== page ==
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Using Baking Yeast to make home brew beer

using bakering yeast with beer brewing

I was doing the shopping last night and I came across a line row of baker's yeast and I wondered if you could use that to make home brew.

After all, I'd heard of beer a craft brewer made from yeast found on his hipster beard, so why not?

So I did some research, and it turns out you can use baking yeast.

The real question is should you?

Craft brewers are probably shuddering at the thought of using a yeast that's normally used to make bread but let's have a look at the idea.

You could use baking yeast for brewing, as both yeasts (beer and baking) are different strains of the same species, saccharomyces cerevisiae. Which sounds like a good starting base!

The difference between the two kinds of yeasts is their cultivation. Each has been grown for the the attributes they bring to the final product. In the case of beer yeast, the popular strains have been cultivated for hundreds of years to hone their specific attributes being flavor produced, attenuation, and consistency.

I found a great comparison of the two: brewer's yeast was bred to produce more alcohol and less carbon dioxide while baker's yeast was bred to make more CO2 and less alcohol.

So be warned using a baking yeast in place of a brewing yeast is like driving a Ford and expecting to drive like a Ferrari!

There is of course, nothing wrong with driving a Ford.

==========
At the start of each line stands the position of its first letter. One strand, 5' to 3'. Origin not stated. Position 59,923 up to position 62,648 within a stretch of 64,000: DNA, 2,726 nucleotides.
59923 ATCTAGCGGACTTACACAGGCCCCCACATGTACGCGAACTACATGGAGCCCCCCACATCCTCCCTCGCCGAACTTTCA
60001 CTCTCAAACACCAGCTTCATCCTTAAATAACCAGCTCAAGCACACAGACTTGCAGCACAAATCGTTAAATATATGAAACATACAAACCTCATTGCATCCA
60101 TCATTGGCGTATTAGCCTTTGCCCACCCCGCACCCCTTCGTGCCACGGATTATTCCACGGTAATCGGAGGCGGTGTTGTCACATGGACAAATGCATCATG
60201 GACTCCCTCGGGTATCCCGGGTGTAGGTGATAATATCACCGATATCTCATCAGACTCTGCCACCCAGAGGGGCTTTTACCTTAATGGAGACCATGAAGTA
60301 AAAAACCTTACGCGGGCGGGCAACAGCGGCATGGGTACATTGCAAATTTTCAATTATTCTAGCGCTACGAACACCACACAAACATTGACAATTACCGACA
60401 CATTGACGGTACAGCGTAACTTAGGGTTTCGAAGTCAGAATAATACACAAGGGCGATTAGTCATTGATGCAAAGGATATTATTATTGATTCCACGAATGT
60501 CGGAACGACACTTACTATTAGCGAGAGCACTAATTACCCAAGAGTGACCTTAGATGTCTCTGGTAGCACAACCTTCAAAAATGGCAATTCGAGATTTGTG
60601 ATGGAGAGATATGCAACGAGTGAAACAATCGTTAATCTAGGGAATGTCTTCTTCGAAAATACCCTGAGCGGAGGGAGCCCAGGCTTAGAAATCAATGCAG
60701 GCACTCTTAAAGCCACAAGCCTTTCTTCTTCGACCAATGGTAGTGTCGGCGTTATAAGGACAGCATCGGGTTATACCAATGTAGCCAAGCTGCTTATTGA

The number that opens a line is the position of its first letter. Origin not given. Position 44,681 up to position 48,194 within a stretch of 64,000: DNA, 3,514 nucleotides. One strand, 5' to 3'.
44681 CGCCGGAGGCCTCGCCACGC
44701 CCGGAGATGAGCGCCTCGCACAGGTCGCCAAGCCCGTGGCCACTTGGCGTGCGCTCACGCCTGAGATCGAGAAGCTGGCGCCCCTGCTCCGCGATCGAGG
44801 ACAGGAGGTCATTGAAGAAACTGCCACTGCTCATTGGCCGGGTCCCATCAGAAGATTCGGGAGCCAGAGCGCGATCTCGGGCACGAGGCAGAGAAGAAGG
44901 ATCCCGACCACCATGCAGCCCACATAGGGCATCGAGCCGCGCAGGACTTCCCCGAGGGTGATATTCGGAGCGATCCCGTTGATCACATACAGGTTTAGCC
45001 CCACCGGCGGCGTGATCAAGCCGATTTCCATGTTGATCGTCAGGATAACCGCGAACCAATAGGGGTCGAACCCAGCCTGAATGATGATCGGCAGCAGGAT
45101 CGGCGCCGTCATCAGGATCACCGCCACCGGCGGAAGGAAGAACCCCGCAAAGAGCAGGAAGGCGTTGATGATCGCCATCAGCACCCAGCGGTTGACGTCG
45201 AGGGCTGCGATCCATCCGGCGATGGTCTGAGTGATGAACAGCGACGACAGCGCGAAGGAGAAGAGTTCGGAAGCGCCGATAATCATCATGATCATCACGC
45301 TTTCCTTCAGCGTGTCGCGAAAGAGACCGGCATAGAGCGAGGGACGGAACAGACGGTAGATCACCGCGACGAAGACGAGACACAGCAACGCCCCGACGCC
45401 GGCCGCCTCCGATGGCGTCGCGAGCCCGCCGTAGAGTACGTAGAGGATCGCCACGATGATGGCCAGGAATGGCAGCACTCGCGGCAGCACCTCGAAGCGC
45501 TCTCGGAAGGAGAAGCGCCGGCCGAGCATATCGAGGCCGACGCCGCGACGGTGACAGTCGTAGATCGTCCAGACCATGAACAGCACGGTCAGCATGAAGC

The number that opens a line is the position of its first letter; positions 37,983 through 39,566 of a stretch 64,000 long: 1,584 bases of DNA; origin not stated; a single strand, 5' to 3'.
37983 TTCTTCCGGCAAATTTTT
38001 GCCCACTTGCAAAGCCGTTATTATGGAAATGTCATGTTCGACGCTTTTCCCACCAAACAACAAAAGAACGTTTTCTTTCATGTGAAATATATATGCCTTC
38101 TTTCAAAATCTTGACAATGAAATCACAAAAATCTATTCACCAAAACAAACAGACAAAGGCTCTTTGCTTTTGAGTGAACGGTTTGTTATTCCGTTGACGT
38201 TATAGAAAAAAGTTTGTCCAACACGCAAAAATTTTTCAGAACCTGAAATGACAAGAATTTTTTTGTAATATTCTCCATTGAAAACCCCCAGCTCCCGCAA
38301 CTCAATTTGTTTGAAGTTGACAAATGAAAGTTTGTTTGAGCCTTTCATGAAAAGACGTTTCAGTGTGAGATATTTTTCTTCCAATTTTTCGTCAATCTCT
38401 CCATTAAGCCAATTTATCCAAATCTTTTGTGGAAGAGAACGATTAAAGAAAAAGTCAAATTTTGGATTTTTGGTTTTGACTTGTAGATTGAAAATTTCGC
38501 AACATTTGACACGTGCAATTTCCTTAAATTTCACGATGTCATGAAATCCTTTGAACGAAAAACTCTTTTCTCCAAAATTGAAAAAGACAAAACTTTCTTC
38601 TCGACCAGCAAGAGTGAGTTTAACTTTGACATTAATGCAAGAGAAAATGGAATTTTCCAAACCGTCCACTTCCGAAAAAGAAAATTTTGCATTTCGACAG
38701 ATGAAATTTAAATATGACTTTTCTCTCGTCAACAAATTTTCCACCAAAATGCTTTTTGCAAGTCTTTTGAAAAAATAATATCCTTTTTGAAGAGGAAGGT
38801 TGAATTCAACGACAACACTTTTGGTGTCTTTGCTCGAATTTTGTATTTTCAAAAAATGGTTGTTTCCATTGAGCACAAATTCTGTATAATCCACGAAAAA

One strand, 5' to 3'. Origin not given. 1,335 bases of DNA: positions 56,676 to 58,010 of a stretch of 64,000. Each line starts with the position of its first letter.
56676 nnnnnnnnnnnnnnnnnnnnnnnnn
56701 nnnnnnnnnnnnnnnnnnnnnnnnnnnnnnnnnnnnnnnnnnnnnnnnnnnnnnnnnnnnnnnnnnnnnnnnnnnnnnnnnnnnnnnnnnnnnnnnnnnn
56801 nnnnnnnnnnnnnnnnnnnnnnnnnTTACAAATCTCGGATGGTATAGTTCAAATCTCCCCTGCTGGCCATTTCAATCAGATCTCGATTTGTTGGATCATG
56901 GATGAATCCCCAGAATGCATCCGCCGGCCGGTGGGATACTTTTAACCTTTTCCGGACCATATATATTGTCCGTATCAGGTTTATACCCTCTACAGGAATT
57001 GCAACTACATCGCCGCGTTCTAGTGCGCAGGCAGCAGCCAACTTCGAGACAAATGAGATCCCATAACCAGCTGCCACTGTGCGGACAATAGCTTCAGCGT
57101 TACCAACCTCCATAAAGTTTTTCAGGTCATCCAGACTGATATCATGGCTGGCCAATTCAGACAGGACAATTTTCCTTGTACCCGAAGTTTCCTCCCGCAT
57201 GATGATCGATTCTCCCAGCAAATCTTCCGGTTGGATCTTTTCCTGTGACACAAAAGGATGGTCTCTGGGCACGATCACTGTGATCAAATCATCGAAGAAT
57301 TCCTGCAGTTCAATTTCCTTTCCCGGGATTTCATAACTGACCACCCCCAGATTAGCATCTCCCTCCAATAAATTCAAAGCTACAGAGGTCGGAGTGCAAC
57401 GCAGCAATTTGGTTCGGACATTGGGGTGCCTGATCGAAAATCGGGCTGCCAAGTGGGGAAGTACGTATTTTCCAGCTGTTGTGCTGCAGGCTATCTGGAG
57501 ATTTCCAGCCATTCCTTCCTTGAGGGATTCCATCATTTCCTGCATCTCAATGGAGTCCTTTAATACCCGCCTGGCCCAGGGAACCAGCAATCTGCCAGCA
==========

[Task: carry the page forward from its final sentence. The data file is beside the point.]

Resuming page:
How much baker's yeast to use? 


I've read that 11 grams of baker's yeast per 5 gallon or 23 liter fermenter drum is recognised by many brewers as a fair amount to pitch in.  Too much more will probably be redundant. 

What percentage alcohol does bread yeast make?


Bread yeast tends to ferment alcohol up to about 8% without too much effort, but when trying to produce alcohol beyond this level, the bread yeast begin to struggle, very often stopping around 9% or 10%. And that's actually fine because beers are generally brewed between 4 and 8 per cent.

Clearing baker's yeast


When using this yeast, you just have to be conscious that your beer won't taste as clean or look as clear as beer that you may have become accustomed to brewing.

This is in part because the yeast doesn't settle quite as well as most brewer's yeast does. Careful pouring and chilling the bottles before pouring will help alleviate this somewhat.

If you are bottle conditioning, another trick you could try to clear the baker's yeast, is by cold crashing the fermented wort (often referred to as the primary) and then racking it to a bottling bucket and then bottling.

The reason is that the baker's yeast will likely stay suspended in the beer for a lot longer than brewing yeast does (it has a tendency to be awesome at floccing out and then sticking to the bottom of bottles). The cold temperature will force the baking yeast out of suspension and to the bottle of your beer.

Can I use baker's yeast to make mead?


You sure can. Wine too! Some specific mead recipies state to use baker's yeast!

Using it to rescue a beer


If you're worried your pitched beer yeast has run out of puff, in a pinch you could add some baker's yeast to help get things going again. Just remember by adding a second yeast, the intended nature of your beer will change. If you go down this path you may need to activate the yeast in water before you pitch it, just to give it a helping hand. 

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